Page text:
Redesigning all packaging destined to an individual national market also entails costs for manufacturing. This translates in additional production costs for industry and adverse effects on consumer prices. The loss of economies of scale and the interruption of established distribution models reduce competition within European industry, which is obliged to operate within fragmented national markets. Furthermore, at each step of the value chain, forecasts have to be revised against real consumption. These disruptions may lead to the destruction of certain products that cannot be placed on shelves. Resources are thus wasted all along the supply chain from raw material suppliers all the way to consumers. This applies to shops, distribution centers, bulk factories, packaging components in the factory and packaging accessories at suppliers.
National labelling requirements can also lead to a disruption of efficient distribution systems, requiring suppliers to ship their unsold goods over longer distances when this proves necessary to relabel them according to divergent national legislations. Additional transport increases fossil fuel consumption, with negative impacts on climate and air quality.
Finally, the multiplication of labelling instructions weakens consumers’ ability to sort packaging waste properly, reducing opportunities for recycling.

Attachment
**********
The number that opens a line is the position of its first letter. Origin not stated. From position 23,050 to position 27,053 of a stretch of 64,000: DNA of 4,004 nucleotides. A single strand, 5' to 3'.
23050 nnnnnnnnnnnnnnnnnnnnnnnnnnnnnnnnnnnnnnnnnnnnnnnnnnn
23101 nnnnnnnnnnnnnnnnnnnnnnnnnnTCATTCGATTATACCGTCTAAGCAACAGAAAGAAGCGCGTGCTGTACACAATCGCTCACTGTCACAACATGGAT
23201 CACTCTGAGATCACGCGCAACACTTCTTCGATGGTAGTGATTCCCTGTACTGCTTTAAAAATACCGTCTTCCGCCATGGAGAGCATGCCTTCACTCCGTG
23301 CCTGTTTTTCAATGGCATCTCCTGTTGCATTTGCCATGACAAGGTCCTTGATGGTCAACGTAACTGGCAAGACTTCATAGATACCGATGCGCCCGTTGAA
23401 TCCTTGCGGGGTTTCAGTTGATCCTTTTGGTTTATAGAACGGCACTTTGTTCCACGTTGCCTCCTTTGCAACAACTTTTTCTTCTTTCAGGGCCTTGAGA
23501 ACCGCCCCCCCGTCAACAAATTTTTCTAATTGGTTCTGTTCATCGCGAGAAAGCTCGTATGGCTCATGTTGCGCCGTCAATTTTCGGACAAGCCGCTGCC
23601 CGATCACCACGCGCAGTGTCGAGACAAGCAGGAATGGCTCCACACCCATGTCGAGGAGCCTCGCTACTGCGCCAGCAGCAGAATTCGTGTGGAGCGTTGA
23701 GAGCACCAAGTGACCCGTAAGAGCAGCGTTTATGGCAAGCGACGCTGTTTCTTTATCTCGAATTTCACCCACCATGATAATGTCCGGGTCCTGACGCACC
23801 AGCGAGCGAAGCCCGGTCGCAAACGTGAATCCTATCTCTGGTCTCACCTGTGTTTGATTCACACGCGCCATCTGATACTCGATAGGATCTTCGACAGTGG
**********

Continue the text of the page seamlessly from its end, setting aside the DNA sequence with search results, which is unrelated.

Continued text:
The undersigned signatories believe that a fragmented Single Market will severely impact the transition to circularity and weaken the resilience of the European economy. We call on the Commission to take robust and rapid action to tackle national packaging legislation infringing Single Market principles and Article 18 of the Packaging and Packaging Waste Directive. Cooperation rather than unilateral and uncoordinated national action surely represents the best way forward.Signatories ACE – The Alliance for Beverage Cartons and the Environment AFERA – The European Adhesive Tape Association AGMPM – Association of the Greek Manufacturers of Packaging & Materials AGVU – Arbeitsgemeinschaft Verpackung und Umwelt e.V., Germany AIJN – European Fruit Juice Association AIM – European Brands Association A.I.S.E. – The International Association for Soaps, Detergents and Maintenance Products APEAL – The Association of European Producers of Steel for Packaging APPLiA – Home Appliance Europe CEFLEX – A Circular Economy for Flexible Packaging CEO – The European Tool Association CEPE - The European Council of the Paint, Printing Ink and Artists' Colours Industry cicloplast – Spanish Association of Plastics Transformers and Raw Materials Producers for Promoting Plastics Packaging Recycling CICPEN - Industrial Coalition on Packaging and the Environment, Czech Republic Cosmetics Europe – The Personal Care Association Der Grüne Punkt – Duales System Deutschland GmbH DIGITALEUROPE EAFA – The European Aluminium Foil Association ECMA – European Carton Makers Association ECMA – European Cigar Manufacturers Association EDANA – The Voice of Nonwovens EDRA - European DIY Retail Association EFIC – European Furniture Industries Confederation EKO-PAK Elipso – French Plastic and Flexible Packaging Association EPTA – The European Power Tool Association EUMEPS – The Association for European Manufacturers of Expanded Polystyrene EuPC – European Plastics Converters EuPIA – The European Printing Ink Association EuroCommerce EUROMCONTACT – The Voice of the European Contact Lens and lens Care Industry ESA – European Snacks Association EUROPEN – The European Organization for Packaging and the Environment EXPRA – Extended Producer Responsibility Alliance FEA – The European Aerosol Federation FEICA – Association of the European Adhesive & Sealant Industry FEPA – Federation of European Producers of Abrasives FESI – The Federation of the European Sporting Goods Industry FEVE – The European Container Glass Federation FINAT – The Association for the European Self-adhesive Labelling and Adjacent Narrow-web Converting Industries FoodDrinkEurope – The Organisation of Europe's Food & Drink Industry FPE – Flexible Packaging Europe IK – Industrievereinigung Kunststoffverpackungen e.V, Germany INCPEN - The Industry Council for Packaging & the Environment Miljöpack – Packaging Association, Sweden Pakkaus – Packaging Association, Finland Plastics Europe Pro Carton – European Association of Cartonboard and carton manufacturers PRO Europe – Packaging Recovery Organisation Europe SCS – Styrenics Circular Solution Serving Europe – Branded Food and Beverage Service Chains Association SNAS – Syndicat National des Abrasifs et Superabrasifs Sociedade Ponto Verde, S.A. – Packaging Recovery Organisation, Portugal SPE – Smart Packaging Europe spiritsEUROPE SZZV – Slovak Association for Branded Products VDPB - the Association of German Brushware Producers VDS – German Abrasives Association 360° Foodservice